Strategies

Policies and programs that work

9 Strategies
Clear all

Adult vocational training

Support acquisition of job-specific skills through education, certification programs, or on-the-job training, often with personal development resources and other supports
Scientifically Supported
  • Employment

Ban the Box

Prohibit criminal history questions on job applications and postpone background checks
Mixed Evidence
  • Employment

Bridge programs for hard-to-employ adults

Provide basic skills (e.g., reading, math, writing, English language, or soft skills) and industry-specific training with other supports; also called occupationally contextualized basic education programs
Expert Opinion
  • Education
  • Employment

Career pathways programs

Provide occupation-specific training for low-skilled individuals in high-growth industries, with education and supports, usually with stackable credentials and work experience opportunities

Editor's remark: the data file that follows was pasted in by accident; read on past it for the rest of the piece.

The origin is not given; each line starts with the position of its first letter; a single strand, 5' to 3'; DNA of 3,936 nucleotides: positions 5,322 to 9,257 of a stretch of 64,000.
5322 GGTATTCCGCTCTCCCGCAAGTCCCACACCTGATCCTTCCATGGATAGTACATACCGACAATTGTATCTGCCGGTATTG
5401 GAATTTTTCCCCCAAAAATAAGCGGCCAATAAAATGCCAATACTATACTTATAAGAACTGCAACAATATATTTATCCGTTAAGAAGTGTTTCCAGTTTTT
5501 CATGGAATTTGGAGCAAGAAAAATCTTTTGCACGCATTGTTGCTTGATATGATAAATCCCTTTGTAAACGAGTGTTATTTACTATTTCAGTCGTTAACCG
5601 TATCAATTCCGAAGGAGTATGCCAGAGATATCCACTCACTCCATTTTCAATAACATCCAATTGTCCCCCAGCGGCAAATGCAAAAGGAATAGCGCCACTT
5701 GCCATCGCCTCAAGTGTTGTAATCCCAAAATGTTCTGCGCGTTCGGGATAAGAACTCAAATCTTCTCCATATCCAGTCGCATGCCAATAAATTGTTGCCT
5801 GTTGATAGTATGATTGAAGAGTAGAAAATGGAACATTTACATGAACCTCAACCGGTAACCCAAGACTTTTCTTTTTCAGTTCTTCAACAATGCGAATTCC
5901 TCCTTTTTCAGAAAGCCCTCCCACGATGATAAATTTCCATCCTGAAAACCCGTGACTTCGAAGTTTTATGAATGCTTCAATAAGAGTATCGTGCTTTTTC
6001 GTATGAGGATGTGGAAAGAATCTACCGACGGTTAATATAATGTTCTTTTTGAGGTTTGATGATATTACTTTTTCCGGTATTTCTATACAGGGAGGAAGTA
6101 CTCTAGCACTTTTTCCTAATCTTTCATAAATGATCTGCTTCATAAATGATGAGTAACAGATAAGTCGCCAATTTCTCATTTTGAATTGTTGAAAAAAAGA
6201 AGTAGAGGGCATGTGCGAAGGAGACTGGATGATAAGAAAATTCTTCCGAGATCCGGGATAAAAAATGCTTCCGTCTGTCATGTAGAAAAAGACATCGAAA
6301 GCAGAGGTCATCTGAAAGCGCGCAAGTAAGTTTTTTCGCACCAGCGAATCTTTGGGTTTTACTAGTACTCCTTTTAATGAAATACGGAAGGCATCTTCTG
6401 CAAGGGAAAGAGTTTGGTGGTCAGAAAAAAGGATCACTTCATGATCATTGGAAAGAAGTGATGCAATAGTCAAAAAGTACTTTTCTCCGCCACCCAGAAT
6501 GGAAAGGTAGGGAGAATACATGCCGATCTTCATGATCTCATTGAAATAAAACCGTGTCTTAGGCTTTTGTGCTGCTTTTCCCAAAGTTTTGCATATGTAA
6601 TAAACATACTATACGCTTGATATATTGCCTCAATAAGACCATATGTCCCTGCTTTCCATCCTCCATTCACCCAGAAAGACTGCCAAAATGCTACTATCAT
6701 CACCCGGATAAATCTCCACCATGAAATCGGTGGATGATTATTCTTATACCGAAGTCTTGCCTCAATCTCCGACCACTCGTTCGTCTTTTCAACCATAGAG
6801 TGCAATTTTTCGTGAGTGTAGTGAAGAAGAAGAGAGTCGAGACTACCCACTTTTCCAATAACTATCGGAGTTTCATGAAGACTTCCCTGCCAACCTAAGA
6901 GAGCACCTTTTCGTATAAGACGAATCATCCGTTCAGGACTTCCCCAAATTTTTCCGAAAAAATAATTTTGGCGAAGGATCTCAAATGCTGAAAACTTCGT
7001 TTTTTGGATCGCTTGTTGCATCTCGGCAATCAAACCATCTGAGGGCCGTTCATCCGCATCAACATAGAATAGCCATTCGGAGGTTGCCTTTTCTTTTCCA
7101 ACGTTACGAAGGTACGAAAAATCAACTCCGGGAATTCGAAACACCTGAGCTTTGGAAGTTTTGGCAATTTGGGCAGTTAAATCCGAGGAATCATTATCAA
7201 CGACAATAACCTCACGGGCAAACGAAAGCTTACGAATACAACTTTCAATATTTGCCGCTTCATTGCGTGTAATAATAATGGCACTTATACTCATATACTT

Expert Opinion
  • Employment

Cultural competence training for health care professionals

Increase health care providers’ skills and knowledge to understand and respond to cultural differences, value diversity, etc. via factual information, skills training, and other efforts
Scientifically Supported
  • Quality of Care

GED certificate programs

Implement programs that help individuals without a high school diploma or its equivalent achieve a General Education Development (GED) certificate
Some Evidence
  • Education
  • Employment

Paid sick leave laws

Require employers in an affected jurisdiction to provide paid time off for employees to use when ill or injured
Some Evidence
  • Employment

Sector-based workforce initiatives

Provide industry-focused education and job training based on the needs of regional employers within specific sectors
Some Evidence
  • Employment

Youth apprenticeship initiatives

Provide participating high school students with professional opportunities that combine academic and on-the-job training or mentorship
Expert Opinion
  • Employment